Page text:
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The road to a well mannered dog is not as long as you'd think! Teaching a few skills like stay and walking nicely can go a long way toward the end goal.
It's always a good idea to teach a few other simple manners as well. By using feeding time to train some manners with the food bowl, you can transfer these manners to other parts of life, like opening door in the house or the car, or cleaning up spills. Teaching your dog to have manners at the food bowl will help them learn patience and emotional control in other situations where you need it.
Teach a Solid Sit
The start to any type of manners is a solid foundation of skills. Make sure you've spent some time teaching your dog to 'sit' before you try to teach them to ignore distractions. Sit is a command you will rely on heavily throughout your dog's life, so don't shortchange your dog when teaching and training it. Spend a solid amount of time teaching a reliable sit. For details on how important sit is, visit our previous blog post on teaching greeting manners.
Reward the Sit with the Food Bowl Present
Don't take the power of the food bowl for granted. For most dogs, it's a very, VERY exciting thing. Take a moment to reinforce your dog for being calm and mannerly when the food bowl comes out. Reward with high value rewards to ensure the value of the food bowl is not as valuable as what they are actually getting.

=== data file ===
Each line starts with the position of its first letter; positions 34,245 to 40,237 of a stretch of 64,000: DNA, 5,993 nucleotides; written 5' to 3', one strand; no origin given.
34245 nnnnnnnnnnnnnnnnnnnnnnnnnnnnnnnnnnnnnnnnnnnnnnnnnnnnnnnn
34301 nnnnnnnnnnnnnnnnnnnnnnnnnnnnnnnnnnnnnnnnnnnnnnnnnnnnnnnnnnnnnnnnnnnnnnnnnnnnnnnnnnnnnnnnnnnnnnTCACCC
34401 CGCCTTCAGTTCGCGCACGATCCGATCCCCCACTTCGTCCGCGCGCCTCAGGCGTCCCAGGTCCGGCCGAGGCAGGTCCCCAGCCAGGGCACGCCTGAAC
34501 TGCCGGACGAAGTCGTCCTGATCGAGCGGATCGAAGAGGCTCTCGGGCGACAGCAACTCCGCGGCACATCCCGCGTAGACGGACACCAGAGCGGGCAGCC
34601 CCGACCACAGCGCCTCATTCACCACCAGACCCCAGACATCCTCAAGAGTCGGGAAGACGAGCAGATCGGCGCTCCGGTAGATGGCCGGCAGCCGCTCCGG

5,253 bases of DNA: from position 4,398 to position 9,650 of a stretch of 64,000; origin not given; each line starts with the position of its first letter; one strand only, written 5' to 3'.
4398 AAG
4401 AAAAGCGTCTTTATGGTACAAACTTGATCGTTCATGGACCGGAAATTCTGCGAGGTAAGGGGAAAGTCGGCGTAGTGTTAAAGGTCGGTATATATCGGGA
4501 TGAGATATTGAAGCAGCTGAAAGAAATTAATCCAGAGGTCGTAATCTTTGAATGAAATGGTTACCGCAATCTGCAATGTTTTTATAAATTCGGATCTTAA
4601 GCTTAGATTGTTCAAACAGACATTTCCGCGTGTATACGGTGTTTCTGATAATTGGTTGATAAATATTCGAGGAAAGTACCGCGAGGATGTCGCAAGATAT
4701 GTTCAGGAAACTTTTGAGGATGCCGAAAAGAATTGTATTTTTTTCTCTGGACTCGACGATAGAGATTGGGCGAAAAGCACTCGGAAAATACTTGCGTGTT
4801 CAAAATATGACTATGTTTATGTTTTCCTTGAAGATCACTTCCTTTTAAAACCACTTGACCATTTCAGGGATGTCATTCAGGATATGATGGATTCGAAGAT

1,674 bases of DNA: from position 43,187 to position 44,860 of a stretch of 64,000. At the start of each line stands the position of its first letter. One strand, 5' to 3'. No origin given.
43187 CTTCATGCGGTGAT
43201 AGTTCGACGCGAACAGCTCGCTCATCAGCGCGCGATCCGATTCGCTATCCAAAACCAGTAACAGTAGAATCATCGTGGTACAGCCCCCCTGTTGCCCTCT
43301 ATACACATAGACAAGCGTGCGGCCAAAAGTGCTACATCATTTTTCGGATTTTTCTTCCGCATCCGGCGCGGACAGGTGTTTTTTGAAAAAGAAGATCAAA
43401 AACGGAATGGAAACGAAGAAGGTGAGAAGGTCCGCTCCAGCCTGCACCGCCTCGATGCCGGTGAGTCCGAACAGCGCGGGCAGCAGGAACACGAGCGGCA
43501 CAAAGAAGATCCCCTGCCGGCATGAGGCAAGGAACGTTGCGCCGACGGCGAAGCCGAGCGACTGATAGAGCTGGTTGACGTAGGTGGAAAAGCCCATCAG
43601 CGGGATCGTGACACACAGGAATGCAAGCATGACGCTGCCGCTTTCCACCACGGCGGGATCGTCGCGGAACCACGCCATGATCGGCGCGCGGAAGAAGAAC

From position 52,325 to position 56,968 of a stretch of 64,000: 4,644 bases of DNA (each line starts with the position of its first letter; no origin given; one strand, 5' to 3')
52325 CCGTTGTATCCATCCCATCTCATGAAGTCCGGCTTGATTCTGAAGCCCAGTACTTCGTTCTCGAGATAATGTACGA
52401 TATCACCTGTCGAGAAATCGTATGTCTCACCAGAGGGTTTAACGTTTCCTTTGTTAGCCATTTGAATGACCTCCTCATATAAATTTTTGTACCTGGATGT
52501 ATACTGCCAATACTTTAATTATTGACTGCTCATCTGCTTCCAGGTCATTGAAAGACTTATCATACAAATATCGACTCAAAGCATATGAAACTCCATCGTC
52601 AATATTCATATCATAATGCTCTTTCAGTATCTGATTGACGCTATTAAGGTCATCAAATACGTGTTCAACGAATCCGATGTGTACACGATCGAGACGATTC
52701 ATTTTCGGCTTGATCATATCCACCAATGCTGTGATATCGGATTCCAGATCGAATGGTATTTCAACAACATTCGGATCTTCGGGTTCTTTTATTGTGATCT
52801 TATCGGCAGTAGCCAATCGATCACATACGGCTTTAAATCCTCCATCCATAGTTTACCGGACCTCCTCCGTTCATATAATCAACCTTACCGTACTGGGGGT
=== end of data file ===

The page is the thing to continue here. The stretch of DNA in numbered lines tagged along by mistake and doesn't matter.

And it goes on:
Reward them Sitting with the Empty Bowl on the Ground
This is a really good place to start with a young dog or a dog who is particularly excited by the food. The last thing we want is for them to get a reward for making a mistake. If your dog is really over-excited by this exercise, make it easier for them by starting with their food bowl empty. Use liver or real meat to reward them for holding the sit as you place the empty food bowl.
Start to Build More Understanding with Harder Temptations
Start to put the food bowl down with a few kibbles in it. If the dog makes a mistake, be quick to pick the bowl back up again. If they hold the sit, be sure to reward them with something valuable right away. Make sure to reward them several times before releasing them to the bowl. For the dog, this exercise should be win-win!
With any skills we teach our dogs, they will rise to meet your expectations. If you allow them to lower criteria, the skill will fall off. Be sure to be consistent and keep high expectations so your dog will have manners for life!
Here are some demonstrations with Reggie!
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